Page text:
DOE announced a conditional commitment for more than $1.37 billion in loan guarantees to BrightSource Energy, Inc. in support of the construction and start-up of three utility-scale concentrated solar power plants (CSP) in the Mojave Desert of southeastern California. The loan guarantee is funded under the American Recovery and Reinvestment Act and is predicated on BrightSource meeting financial and environmental requirements before closing on the loan. The Bureau of Land Management is leading a federal review of the project with support from DOE. Pending local, state, and federal regulatory approval, the new plants will generate approximately 400 megawatts (MW) of electricity using the company's proprietary technology. This output would nearly double the existing generation capacity of CSP facilities in the United States.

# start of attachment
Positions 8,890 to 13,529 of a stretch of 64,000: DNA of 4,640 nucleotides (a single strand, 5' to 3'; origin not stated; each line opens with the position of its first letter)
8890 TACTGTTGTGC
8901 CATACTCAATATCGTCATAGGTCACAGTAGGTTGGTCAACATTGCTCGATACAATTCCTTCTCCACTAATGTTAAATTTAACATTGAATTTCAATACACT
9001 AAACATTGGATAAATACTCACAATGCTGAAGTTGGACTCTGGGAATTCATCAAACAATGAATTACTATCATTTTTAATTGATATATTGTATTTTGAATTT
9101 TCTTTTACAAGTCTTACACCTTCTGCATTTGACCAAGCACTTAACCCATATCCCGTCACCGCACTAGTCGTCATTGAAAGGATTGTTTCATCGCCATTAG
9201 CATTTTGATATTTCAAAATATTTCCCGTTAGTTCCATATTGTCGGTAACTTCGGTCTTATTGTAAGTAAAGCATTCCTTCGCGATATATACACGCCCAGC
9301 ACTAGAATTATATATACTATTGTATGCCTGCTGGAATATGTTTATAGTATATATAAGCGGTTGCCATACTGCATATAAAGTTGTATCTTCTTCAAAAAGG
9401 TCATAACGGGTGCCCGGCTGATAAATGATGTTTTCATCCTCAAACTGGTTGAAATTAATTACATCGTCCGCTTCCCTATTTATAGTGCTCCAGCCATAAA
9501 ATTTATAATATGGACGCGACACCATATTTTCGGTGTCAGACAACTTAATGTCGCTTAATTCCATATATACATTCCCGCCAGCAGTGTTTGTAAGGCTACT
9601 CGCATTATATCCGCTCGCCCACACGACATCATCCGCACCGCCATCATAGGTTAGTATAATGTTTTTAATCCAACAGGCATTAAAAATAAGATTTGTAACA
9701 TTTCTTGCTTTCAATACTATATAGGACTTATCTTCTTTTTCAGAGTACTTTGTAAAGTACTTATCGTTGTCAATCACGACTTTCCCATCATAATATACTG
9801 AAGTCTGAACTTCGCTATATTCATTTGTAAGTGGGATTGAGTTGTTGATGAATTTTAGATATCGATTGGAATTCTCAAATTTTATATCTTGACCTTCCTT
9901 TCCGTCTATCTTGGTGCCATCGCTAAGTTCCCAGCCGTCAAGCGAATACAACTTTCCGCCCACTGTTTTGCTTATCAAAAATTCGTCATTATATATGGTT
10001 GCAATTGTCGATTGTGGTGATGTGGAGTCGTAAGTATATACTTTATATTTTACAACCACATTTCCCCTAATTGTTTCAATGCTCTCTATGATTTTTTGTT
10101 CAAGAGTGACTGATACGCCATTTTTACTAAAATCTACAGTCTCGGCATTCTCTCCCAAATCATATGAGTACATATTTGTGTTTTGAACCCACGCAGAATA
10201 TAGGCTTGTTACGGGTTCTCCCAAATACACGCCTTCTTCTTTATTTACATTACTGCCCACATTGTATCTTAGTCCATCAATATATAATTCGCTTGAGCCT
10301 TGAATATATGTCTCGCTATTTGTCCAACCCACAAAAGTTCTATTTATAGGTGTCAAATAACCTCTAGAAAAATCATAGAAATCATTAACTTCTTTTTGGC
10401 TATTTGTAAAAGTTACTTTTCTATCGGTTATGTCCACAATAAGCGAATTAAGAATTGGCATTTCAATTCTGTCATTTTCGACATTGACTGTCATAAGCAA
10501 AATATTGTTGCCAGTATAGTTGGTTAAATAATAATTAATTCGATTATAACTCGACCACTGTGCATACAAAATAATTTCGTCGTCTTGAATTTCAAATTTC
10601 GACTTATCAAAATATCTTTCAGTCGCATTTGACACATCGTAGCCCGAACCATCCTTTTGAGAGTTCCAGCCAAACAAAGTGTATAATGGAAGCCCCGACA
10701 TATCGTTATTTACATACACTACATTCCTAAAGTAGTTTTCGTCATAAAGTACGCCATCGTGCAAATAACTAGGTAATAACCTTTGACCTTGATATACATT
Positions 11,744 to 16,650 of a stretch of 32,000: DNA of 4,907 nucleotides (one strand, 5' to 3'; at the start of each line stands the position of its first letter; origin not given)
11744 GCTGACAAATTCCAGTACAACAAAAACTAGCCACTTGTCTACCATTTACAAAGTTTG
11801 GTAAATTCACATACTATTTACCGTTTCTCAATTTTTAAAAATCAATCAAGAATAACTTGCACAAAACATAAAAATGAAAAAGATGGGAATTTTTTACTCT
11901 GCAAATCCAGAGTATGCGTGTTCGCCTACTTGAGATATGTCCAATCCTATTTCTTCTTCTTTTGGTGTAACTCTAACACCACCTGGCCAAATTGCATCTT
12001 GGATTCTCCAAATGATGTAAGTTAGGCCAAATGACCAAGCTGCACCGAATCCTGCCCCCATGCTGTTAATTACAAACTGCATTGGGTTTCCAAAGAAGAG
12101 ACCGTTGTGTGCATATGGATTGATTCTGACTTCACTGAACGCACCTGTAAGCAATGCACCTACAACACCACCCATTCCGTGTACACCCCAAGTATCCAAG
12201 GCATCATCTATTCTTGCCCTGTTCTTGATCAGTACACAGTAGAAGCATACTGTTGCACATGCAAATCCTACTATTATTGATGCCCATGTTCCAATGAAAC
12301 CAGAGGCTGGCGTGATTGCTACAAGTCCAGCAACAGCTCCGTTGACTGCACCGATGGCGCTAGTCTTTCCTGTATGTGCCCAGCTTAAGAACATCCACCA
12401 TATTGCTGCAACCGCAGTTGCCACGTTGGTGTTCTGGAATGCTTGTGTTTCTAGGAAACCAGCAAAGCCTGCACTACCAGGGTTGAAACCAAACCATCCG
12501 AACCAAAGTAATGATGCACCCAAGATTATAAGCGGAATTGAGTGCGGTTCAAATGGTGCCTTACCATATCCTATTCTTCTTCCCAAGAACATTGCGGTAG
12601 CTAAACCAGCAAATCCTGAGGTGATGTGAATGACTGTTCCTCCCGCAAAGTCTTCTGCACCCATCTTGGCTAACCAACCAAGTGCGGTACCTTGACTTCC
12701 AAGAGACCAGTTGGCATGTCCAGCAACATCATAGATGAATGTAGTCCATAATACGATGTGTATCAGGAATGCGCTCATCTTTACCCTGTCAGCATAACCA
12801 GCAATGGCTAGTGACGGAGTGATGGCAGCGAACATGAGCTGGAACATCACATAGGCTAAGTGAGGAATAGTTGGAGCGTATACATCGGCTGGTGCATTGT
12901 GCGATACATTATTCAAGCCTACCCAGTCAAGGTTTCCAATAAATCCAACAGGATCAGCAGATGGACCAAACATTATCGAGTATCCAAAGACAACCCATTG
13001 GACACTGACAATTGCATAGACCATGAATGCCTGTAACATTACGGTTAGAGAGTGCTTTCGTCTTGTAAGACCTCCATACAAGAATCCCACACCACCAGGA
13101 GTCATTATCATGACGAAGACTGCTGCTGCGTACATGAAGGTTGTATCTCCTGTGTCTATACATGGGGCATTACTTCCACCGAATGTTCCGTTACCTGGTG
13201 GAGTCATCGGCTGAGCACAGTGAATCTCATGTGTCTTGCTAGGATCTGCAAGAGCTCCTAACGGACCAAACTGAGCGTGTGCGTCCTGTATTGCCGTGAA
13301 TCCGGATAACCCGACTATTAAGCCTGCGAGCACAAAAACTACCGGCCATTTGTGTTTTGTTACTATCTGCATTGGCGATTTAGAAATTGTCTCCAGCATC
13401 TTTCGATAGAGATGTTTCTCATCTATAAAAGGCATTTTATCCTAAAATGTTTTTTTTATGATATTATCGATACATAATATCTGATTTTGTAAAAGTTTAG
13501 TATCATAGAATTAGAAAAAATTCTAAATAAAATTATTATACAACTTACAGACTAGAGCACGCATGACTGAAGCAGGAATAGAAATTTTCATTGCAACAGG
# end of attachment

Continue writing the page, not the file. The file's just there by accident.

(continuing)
The three-plant Ivanpah Solar Complex will be located on federally owned land near the Nevada border and will be the world's largest operational concentrated solar power complex. BrightSource will use solar power tower technology, which uses thousands of flat mirrors, or "heliostats" to concentrate the sun's heat onto a receiver mounted at the top of a tower. Water pumped to the receiver is boiled into steam, which drives a turbine to produce electricity. The first Ivanpah plant is expected to begin construction in the second half of 2010 and come on line in 2012. Commercial operation for the second plant is slated for mid-2013, with the third plant following later that year. Once operational, the project will supply power to approximately 140,000 California homes. Brightsource says the project will create 1,000 temporary jobs and 86 permanent jobs.